Now, our company would need to decide which recruiting processes to use to reach the best candidates. This involves a variety of factors. One aspect to consider is what recruiting options we have available to us. This can involve many considerations such as location, personnel, and funding. Also, we need to consider which of these possible options will be the most productive. This can be based on our companyâ€™s previous experience. What methods proved most useful during the last hiring cycle? You should consider not only how many applicants were hired due to a particular method, but also how well those employees performed.
The final step of targeted recruiting is for our company to decide what we want to say to attract those top quality candidates; this is known as a recruiting message. There are generally two different types of recruitment message styles. The first is a realistic message, this is where the company focuses on providing an accurate description of the job, revealing both positive and negative aspects of the job. This helps applicants get a more realistic preview of what to expect from a job, and can reduce turnover. The second is type is an attractive, or branded, message. This is where a company tends to focus on the rewards of the job/organization. They tend to focus only on the positive aspects of the job, in order to attract as many people as possible. My recommendation would be to combine the two styles to write a recruitment message that is both attractive to applicants, but that provides a real enough preview of the job that they will not be discouraged when they actually begin.
Here is an example of what I would suggest our management program uses as a recruitment message: â€œLooking for a beginning management program that allows you to train with some of the best in the best in the business?!? This is a position for individuals that thrive in a high stress, competitive environment. Extensive traveling is required, as we will be training you on rotation with our five other main offices around the U.S. Salaries begin modestly, but excellent opportunities for upward mobility!â€ This incorporates the positive aspects (promotional opportunities and training available with experienced staff) with some of the negative aspects of the job (low beginning salary, travel required, and high stress environment). This would be the final step in the recruitment process, but there are few considerations to keep in mind while recruiting.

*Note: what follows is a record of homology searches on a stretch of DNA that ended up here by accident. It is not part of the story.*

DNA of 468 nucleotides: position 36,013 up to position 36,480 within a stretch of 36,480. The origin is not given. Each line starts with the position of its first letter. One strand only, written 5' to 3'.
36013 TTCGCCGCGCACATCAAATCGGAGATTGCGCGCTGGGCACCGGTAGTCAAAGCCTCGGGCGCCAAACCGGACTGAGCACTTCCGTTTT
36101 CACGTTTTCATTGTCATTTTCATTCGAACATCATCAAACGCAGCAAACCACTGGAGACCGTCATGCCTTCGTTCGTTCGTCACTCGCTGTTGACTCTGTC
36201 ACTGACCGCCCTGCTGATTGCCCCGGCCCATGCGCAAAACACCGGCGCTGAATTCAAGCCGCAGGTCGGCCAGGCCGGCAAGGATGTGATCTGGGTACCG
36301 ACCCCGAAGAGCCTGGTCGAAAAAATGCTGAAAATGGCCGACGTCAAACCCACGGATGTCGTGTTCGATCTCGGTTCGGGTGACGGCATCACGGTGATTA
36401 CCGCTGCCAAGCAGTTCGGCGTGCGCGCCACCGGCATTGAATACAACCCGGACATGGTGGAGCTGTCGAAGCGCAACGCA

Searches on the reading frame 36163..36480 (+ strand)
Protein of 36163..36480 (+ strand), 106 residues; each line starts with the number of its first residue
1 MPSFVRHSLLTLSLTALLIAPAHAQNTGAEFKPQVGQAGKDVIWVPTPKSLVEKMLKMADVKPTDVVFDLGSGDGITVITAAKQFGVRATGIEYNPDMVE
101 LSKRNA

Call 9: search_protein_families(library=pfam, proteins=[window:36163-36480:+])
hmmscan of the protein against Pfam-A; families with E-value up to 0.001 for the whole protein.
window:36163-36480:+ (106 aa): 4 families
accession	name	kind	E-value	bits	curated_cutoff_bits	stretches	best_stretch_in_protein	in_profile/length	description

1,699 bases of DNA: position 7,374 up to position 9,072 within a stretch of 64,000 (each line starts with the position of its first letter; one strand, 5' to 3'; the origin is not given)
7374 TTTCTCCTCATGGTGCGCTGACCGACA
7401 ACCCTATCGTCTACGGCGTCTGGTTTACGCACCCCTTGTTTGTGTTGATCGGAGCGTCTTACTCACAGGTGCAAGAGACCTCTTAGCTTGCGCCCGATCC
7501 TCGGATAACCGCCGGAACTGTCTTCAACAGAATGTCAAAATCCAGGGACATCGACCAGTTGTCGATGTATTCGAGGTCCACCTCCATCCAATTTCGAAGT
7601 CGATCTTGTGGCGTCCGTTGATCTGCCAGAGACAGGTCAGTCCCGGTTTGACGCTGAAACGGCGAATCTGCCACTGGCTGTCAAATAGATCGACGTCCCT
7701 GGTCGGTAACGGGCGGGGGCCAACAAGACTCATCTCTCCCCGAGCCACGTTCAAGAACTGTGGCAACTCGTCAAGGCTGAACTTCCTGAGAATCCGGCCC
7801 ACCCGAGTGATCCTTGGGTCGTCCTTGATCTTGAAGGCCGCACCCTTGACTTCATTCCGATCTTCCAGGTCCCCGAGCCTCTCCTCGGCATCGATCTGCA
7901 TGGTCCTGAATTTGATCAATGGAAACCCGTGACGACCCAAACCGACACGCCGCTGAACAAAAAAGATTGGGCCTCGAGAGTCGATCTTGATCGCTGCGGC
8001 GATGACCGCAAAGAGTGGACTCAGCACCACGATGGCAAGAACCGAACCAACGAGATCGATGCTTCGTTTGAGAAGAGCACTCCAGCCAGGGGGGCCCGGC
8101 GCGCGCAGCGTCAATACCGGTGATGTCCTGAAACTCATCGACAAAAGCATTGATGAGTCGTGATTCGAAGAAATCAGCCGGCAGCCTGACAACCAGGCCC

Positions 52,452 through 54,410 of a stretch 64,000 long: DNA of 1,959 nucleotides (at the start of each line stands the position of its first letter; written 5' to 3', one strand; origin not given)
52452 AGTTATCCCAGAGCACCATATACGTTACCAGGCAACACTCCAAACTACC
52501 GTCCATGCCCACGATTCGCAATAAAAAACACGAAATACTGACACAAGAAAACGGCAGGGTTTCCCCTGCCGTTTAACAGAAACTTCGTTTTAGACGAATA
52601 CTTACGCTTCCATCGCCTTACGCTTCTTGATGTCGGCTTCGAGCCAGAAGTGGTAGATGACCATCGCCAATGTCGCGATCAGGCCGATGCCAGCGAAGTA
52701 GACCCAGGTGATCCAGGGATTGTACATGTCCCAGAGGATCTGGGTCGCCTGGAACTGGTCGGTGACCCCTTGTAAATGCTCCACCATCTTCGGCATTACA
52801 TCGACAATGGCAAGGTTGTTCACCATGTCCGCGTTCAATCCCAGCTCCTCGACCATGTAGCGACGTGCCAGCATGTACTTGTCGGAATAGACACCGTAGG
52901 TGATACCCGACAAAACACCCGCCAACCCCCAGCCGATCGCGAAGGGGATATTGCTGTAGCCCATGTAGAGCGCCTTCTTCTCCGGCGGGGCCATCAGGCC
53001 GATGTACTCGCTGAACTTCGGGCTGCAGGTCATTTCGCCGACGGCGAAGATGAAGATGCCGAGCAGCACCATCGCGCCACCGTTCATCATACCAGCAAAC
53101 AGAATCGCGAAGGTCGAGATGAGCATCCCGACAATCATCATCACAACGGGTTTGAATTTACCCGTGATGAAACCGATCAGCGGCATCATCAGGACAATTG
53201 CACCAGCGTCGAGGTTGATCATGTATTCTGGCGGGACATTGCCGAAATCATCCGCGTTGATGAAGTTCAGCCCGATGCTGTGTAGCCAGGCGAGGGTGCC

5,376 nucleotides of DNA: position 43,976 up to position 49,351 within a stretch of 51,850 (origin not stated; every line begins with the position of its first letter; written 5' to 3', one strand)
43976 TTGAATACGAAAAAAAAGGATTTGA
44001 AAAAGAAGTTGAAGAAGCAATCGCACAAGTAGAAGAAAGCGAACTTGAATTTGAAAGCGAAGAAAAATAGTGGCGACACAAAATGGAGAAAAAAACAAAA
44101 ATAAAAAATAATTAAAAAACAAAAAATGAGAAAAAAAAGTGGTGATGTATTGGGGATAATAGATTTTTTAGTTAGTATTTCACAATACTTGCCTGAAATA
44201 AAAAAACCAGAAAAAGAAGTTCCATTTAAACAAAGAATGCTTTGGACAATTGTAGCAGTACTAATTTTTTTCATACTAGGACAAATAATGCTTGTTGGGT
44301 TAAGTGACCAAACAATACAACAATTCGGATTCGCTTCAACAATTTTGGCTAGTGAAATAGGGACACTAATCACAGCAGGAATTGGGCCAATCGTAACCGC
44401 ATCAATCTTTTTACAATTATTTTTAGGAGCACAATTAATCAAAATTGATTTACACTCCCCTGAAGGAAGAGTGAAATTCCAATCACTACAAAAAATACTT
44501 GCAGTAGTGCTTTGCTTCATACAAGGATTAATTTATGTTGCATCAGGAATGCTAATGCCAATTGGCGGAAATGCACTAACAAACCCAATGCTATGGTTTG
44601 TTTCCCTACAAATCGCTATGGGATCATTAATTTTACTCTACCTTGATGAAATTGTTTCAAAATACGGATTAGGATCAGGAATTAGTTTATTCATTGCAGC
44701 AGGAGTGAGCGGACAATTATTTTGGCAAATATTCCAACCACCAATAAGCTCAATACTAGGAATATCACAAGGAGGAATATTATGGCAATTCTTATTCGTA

IV. APPLICANT CONSIDERATIONS
There are a couple facts that are important to keep in mind when choosing our recruiters. Research has show that when choosing recruiters it is important that they are both warm and knowledgeable about the job. It has also been discovered that applicants believe line managers (people who would actually interact with people in job) to have much more credibility than staff recruiters. It has also been shown that the application process has an impact on the overall perceptions an applicant has of our company.
The types of things to consider when evaluating the application process from an applicantâ€™s point of view were (1) where the interview questions related to the job, (2) was the application process quick and efficient, (2) the quality of our recruiting materials, and (4) did we accurately prepare them for the application process. It is important to manage their perception of the company while recruiting, as it could affect their decision to work for us.
In conclusion, these recruitment procedures will, hopefully, ensure many quality applicants continue on to the next part of the staffing plan, the selection procedures. The selection plan should combine many of the factors we assessed in the job analysis. It should build onto the recruitment plan, just as this plan built on the information collected in the employment plan.